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Wyndham Hall, Chapel Point residents meet with Grigsby Chapel Road developer


Several concerns about future development at a Grigsby Chapel Road plat facing residents of Wyndham Hall subdivision were addressed when members of the subdivision’s homeowner’s association met with developers at Fox Den Country Club, Tuesday, Jan. 11.

Concerns stemmed from a request at the Farragut Municipal Planning Commission meeting Thursday, Jan. 6, by Pinnacle Management Company that a 9.62-acre plat — located on the south side of Grigsby Chapel Road between the Wyndham Hall subdivision and St. Mary’s Medical Clinic, near the intersection of Campbell Station Road — be rezoned from R-1 to R-4.

Maria Elena Wallace, president of the Wyndham Hall Homeowner’s Association, said information given at the Jan. 6 FMPC meeting was “very confusing and it was very late. About twenty of us came to the meeting, but half left when it took so long to get to our item on the agenda. I’m a school teacher and I have to get up very early in the morning, but I stayed.”

The Pinnacle workshop item was heard at about 12:30 a.m. Friday.

Wallace said residents’ main concerns were about population density, a buffer area between the properties and the traffic problems between Grigsby Chapel and Campbell Station roads, particularly for those turning toward Farragut Primary School during drop-off and pick-up hours at the school.

“I left my house at seven a-m the other day and it took fifteen minutes to go from the entrance of Wyndham Hall to the Interstate ramp. We don’t need anymore traffic on that road,” she said.

Joyce Zabo, treasurer of the Wyndham Hall Homeowner’s Association, said the Fox Den meeting with developers garnered attendance from about 25 out of 60 Wyndham Hall homes, in addition to Alderman Connie Rutenber, who is also a planning commission member, and Mae Barlow, a representative from Chapel Point subdivision.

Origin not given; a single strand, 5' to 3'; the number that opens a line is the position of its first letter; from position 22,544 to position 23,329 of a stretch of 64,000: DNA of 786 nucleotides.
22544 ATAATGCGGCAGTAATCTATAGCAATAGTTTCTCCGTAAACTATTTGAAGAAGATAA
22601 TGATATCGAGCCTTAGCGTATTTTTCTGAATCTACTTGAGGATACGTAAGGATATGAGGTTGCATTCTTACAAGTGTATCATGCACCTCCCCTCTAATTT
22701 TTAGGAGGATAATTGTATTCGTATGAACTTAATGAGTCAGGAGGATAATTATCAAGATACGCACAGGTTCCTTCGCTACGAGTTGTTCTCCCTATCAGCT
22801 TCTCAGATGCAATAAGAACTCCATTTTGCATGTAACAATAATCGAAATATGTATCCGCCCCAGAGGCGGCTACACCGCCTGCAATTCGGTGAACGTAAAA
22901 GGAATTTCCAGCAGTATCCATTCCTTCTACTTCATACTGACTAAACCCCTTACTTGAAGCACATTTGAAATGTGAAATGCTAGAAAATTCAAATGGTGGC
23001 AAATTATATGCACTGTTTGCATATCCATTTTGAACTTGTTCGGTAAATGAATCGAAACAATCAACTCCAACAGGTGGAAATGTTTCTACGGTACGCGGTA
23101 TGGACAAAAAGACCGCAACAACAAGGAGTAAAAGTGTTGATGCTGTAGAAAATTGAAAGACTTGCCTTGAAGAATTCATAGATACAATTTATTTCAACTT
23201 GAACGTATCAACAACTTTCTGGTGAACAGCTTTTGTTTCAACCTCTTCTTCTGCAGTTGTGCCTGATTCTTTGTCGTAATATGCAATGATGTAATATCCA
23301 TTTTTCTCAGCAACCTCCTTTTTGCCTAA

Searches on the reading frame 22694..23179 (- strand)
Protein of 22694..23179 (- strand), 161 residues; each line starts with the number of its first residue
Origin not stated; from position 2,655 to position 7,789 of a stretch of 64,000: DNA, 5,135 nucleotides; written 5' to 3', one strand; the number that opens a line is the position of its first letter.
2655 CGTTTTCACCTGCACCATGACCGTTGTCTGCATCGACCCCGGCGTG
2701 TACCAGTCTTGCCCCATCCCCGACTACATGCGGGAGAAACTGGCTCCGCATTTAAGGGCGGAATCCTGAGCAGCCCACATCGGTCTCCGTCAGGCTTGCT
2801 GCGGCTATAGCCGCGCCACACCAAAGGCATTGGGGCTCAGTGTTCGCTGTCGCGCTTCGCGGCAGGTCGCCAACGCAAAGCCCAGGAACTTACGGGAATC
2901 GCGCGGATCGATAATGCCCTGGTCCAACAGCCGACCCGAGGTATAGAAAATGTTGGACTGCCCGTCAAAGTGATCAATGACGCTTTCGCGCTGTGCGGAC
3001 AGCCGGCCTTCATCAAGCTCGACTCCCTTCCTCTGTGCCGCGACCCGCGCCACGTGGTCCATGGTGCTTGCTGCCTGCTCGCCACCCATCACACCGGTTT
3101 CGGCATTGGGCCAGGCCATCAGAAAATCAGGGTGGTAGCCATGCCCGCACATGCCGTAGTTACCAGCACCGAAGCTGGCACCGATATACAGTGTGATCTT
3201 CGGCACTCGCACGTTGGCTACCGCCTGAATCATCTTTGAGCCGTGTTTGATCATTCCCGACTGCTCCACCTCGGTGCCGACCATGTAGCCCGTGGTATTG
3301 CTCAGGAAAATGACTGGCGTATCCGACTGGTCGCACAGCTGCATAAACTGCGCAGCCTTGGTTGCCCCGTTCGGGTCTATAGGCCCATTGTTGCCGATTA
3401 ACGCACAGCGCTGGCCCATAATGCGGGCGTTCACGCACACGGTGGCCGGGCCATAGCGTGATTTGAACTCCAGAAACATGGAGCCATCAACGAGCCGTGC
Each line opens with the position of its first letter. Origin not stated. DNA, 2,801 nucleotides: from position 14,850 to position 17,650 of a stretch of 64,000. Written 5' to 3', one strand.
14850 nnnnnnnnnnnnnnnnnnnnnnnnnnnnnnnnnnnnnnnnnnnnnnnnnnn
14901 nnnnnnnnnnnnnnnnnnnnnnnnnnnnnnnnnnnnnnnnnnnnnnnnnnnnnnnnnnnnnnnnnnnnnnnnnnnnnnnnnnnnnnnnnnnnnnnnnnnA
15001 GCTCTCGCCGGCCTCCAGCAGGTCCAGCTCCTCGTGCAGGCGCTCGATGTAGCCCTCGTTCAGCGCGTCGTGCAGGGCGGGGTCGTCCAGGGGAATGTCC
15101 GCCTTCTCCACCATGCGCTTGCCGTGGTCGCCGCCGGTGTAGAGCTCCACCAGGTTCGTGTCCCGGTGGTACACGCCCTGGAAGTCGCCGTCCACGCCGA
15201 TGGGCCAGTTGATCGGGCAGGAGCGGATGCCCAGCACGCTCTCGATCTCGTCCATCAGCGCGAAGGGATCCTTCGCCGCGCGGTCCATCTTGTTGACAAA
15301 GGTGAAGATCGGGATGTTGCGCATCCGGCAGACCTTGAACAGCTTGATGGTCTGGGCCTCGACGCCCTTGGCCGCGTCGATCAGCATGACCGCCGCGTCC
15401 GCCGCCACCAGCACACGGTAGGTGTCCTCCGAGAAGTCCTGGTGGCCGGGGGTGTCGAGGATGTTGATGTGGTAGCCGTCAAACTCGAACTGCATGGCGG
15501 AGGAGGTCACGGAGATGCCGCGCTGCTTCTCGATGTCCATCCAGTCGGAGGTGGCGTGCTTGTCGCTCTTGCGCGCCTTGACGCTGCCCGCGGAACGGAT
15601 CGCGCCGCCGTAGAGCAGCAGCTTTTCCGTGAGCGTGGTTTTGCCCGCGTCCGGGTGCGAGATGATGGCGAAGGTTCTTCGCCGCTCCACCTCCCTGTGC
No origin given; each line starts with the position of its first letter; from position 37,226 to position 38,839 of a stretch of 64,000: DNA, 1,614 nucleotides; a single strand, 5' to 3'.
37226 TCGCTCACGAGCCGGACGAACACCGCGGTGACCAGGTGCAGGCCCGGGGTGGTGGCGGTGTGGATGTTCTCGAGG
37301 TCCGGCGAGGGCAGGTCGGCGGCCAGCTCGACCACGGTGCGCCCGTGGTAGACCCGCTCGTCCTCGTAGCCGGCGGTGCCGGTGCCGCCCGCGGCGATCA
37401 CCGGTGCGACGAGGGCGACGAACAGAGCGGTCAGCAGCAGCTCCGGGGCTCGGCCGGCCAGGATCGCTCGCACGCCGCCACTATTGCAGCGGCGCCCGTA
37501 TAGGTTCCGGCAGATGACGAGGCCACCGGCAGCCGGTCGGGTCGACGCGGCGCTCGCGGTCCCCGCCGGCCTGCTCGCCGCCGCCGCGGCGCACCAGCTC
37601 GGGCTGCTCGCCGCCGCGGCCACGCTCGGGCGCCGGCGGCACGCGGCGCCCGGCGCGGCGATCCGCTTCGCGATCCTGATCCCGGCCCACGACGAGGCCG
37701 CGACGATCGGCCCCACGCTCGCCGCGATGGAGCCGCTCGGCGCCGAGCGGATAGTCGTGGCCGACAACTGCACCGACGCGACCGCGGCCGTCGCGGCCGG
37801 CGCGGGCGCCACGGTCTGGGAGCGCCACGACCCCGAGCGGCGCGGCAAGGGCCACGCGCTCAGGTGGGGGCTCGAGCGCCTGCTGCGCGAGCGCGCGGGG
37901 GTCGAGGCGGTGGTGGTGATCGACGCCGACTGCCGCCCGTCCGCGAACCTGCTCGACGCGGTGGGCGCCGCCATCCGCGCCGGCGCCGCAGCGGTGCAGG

Zabo, who co-coordinated the Fox Den meeting along with Wallace, said the meeting went very well.

“We had heard so many different things about how many units they were putting in — anywhere from 60 to 20 — and possibly a number of two-story units. We were concerned about keeping Wyndham Hall secluded,” she said.

“When we heard sixty apartments, we saw one hundred and twenty cars.” Zabo added.

Gene Rudesill, president of Pinnacle Management Company, said he and engineer Larry Bulliner gave a presentation on a preliminary concept plan and held a question-and-answer session with the residents.

Zabo said, “Some people were concerned about looking out their back patio and seeing into someone’s home. But I think the developer will buffer the area densely. His plans call for a twenty-five-foot buffer, and he said he’ll put in a fence if we want it.”

“Larry shared the results of his meetings with the town staff, and it was very well received. [The residents] had a lot of questions and we answered their questions,” Rudesill said.

Rudesill said he has plans to build 32 residential units on the 10-acre lot with mostly single level condominium units.

“We are designing these units for the fifty-five plus age group, and will be using all brick or stone exteriors. Our goal is to complement Wyndham Hall’s homes and property.”

 

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